Honour Among Cyberthieves

by Jonathan Lusthaus

Most people would not look to active criminals when seeking out an honourable and trustworthy person to do business with. It is assumed that those who deal in theft, deceit and sometimes violence do not make good partners. Yet for the criminals themselves, they have little choice. They must build working relationships with other criminals to carry out their enterprises and to trade in illegal goods and services. Along with a good reputation, one of the most useful tools conventional criminals have for building trust with other criminals is the option of physical enforcement. If a partner steps out of line, they get “paid a visit”.

But cybercriminals do not have things as easy. How do cybercriminals build trust online when they often don’t even know who they are dealing with? How do they trade goods and services when their partners could potentially scam them without fear of violent retribution? These are the complex questions facing cybercriminals online, in an environment where anonymity is as much a cost as it is a benefit.

In a previous post, I discussed how cybercriminals require ways of “spotting the fed” in the online meeting places where illicit business is done. I argued that, without knowing it, cybercriminals try to unmask undercover agents by looking for what sociologists and others call “discriminatory signals”, statements and actions that are very costly to fake. And I noted the well-known example of a discriminatory signal of the suspected poisoner proving his innocence by drinking the “poison”. A real poisoner would be unlikely to take the drink, knowing death would follow.

In practice, cybercriminals use similar signaling mechanisms for trying to differentiate a trustworthy partner from a possible “ripper”. First, they might just ask for a display of trustworthiness. This could be some sort of smaller exchange that, if performed well, could lead to a larger deal. In the case of money mules, who help transfer ill-gotten gains around the world, this would be the movement of a small sum of money at first, but followed by incremental increases in the amount the mule is trusted with as they demonstrate they are worthy over time. Of course, sometimes there is no honour among thieves, and the mules simply run off with the money. But in a surprising number of cases, they stick around, probably recognizing that they have more to gain in the long run by establishing trust with a regular customer (or building a reputation in a community), than cheating them in a specific instance.

Yet building trust through such practices is still inherently risky, particularly in the early exchanges. As a result, cybercriminals often use other tools to reinforce cooperation as well. They are quite fond of referrals, regularly vouching for each other, whether for general purposes or for joining specific groups/forums or criminal enterprises. They may also “dox” each other, drawing up another user’s online footprint, and decide for themselves whether the trail of interactions suggests a trustworthy partner or not. But it is also a world full of ego and demonstrations of prowess can often be important for showing trustworthiness in terms of ability, as much as ethics. One way of demonstrating prowess, particularly with regard to other less experienced/competent users, is to post some form of tutorial on the appropriate part of a forum.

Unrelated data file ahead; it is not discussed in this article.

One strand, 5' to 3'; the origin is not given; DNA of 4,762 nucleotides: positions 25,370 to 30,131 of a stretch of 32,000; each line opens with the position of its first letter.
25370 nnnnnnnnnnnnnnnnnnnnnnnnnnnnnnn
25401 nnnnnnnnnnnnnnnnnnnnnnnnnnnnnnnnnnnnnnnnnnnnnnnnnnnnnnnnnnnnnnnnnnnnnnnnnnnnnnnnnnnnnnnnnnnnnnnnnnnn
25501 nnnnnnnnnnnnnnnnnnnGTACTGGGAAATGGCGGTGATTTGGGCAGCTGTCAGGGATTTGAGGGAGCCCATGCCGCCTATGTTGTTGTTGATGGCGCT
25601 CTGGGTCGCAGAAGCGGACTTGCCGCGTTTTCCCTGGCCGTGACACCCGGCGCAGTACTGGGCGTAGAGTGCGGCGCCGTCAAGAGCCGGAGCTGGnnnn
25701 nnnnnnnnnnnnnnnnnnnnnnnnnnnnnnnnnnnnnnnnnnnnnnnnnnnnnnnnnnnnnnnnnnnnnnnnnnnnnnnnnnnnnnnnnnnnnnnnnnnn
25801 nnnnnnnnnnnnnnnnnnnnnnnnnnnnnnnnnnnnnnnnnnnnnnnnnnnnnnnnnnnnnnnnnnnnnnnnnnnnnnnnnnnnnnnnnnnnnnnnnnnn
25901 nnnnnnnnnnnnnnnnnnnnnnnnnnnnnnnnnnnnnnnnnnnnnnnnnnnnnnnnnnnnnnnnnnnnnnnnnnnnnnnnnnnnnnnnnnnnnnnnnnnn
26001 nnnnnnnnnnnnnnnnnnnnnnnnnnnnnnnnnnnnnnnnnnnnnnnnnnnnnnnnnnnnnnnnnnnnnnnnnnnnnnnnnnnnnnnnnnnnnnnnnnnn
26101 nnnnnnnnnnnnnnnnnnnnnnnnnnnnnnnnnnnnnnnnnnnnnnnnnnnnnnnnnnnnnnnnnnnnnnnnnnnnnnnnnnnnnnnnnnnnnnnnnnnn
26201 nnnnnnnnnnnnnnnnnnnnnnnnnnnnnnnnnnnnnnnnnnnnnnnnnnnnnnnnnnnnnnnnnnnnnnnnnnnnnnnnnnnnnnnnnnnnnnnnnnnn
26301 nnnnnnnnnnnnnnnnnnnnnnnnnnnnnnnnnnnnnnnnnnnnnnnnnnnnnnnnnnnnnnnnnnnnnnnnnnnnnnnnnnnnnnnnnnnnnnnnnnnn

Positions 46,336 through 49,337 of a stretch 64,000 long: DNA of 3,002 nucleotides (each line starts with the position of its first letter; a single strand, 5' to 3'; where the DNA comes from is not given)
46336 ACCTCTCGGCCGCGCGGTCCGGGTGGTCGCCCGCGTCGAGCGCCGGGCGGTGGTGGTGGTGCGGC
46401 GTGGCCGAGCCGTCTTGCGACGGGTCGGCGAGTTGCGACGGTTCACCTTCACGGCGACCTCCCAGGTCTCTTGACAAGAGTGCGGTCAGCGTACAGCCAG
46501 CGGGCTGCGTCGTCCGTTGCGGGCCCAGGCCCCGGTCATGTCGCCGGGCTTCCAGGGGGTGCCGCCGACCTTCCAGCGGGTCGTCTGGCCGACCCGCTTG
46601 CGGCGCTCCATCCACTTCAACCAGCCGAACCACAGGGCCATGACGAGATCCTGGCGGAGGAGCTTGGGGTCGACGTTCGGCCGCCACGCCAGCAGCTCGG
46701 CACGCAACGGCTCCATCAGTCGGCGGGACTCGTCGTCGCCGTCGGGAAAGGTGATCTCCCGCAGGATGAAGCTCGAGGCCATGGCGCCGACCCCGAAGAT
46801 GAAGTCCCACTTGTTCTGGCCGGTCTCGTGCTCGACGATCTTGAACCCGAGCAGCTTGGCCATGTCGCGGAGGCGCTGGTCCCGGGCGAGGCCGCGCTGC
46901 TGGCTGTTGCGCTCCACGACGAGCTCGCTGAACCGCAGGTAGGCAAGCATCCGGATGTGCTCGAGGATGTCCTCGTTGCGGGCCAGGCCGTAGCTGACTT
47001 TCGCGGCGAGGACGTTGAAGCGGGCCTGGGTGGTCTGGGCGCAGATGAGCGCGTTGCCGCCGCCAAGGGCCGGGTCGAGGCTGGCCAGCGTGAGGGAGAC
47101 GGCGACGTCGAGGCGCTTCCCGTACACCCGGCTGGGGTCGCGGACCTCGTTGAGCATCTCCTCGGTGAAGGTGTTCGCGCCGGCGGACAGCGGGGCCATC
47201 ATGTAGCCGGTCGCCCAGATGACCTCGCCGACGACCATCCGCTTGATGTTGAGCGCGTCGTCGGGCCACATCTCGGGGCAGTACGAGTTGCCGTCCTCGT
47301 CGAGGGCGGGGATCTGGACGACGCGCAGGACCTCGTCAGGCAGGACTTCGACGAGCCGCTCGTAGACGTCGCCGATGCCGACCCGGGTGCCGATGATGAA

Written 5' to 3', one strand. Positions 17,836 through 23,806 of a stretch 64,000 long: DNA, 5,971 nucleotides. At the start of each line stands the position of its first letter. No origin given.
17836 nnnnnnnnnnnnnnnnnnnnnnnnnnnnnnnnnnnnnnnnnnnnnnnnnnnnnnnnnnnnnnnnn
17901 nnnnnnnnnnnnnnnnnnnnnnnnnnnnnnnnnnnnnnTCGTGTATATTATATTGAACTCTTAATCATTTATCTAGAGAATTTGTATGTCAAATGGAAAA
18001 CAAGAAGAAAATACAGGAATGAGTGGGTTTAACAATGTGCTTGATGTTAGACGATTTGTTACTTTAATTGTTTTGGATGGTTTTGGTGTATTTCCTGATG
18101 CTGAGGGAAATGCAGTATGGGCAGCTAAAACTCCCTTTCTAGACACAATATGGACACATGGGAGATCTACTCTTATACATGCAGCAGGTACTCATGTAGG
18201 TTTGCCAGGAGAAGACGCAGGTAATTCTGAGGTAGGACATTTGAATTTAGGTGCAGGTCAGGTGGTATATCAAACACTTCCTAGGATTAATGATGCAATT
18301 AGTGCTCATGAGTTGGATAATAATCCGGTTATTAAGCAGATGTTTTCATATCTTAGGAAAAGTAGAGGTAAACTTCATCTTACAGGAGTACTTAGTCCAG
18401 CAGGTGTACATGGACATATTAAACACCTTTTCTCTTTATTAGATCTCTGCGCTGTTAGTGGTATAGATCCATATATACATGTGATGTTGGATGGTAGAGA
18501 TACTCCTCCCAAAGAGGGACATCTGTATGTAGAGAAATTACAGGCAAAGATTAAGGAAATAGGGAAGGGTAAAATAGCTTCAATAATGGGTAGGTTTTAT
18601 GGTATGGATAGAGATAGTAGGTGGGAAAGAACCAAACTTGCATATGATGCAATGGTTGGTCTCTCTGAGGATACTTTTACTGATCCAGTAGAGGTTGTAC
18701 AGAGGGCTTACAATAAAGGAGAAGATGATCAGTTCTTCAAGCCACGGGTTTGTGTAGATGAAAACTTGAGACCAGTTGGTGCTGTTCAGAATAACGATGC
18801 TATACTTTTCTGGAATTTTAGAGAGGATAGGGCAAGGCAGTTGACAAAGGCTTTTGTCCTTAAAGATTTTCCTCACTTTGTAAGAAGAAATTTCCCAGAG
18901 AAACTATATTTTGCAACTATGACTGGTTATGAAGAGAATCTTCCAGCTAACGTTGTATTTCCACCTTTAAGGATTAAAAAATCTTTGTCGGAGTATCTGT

The cybercriminal trading forums themselves formalise some of these mechanisms used by cybercriminals to buttress trust. Certain forums have ranks of members based on their trustworthiness (such as the imaginatively titled “Trusted Member”). Promotion to these ranks is usually down to a good track record and being vouched for by other forum members. Forums also often maintain a “name and shame” section where scammers can be outed. These systems put reputations out into the open, thereby reducing the need for potential collaborators to carry out various investigations themselves or require references.

Cybercriminal trust mechanisms are surprisingly effective at weeding out scammers and posers. They make good tests of trustworthiness because they often have a public component and/or are verifiable: referrals can be easily checked with the referee; it is very difficult to mimic a communication trail left on the web; displays of prowess are publicly posted and therefore open to critique and ridicule; good and bad reputations are widely advertised on forums. While “ripping” certainly occurs quite regularly, there appears to be some degree of honour even among cyberthieves. In fact, one former spammer who now works as a security professional told me that he was never scammed during his spamming career: “I’ve been ripped off more times by corporates and commercials, companies I am working for legitimately with a f***ing contract, than I have by people that you would consider to be scum of the earth”.

Read more about honour among cyberthieves in “Trust in the World of Cybercrime”.

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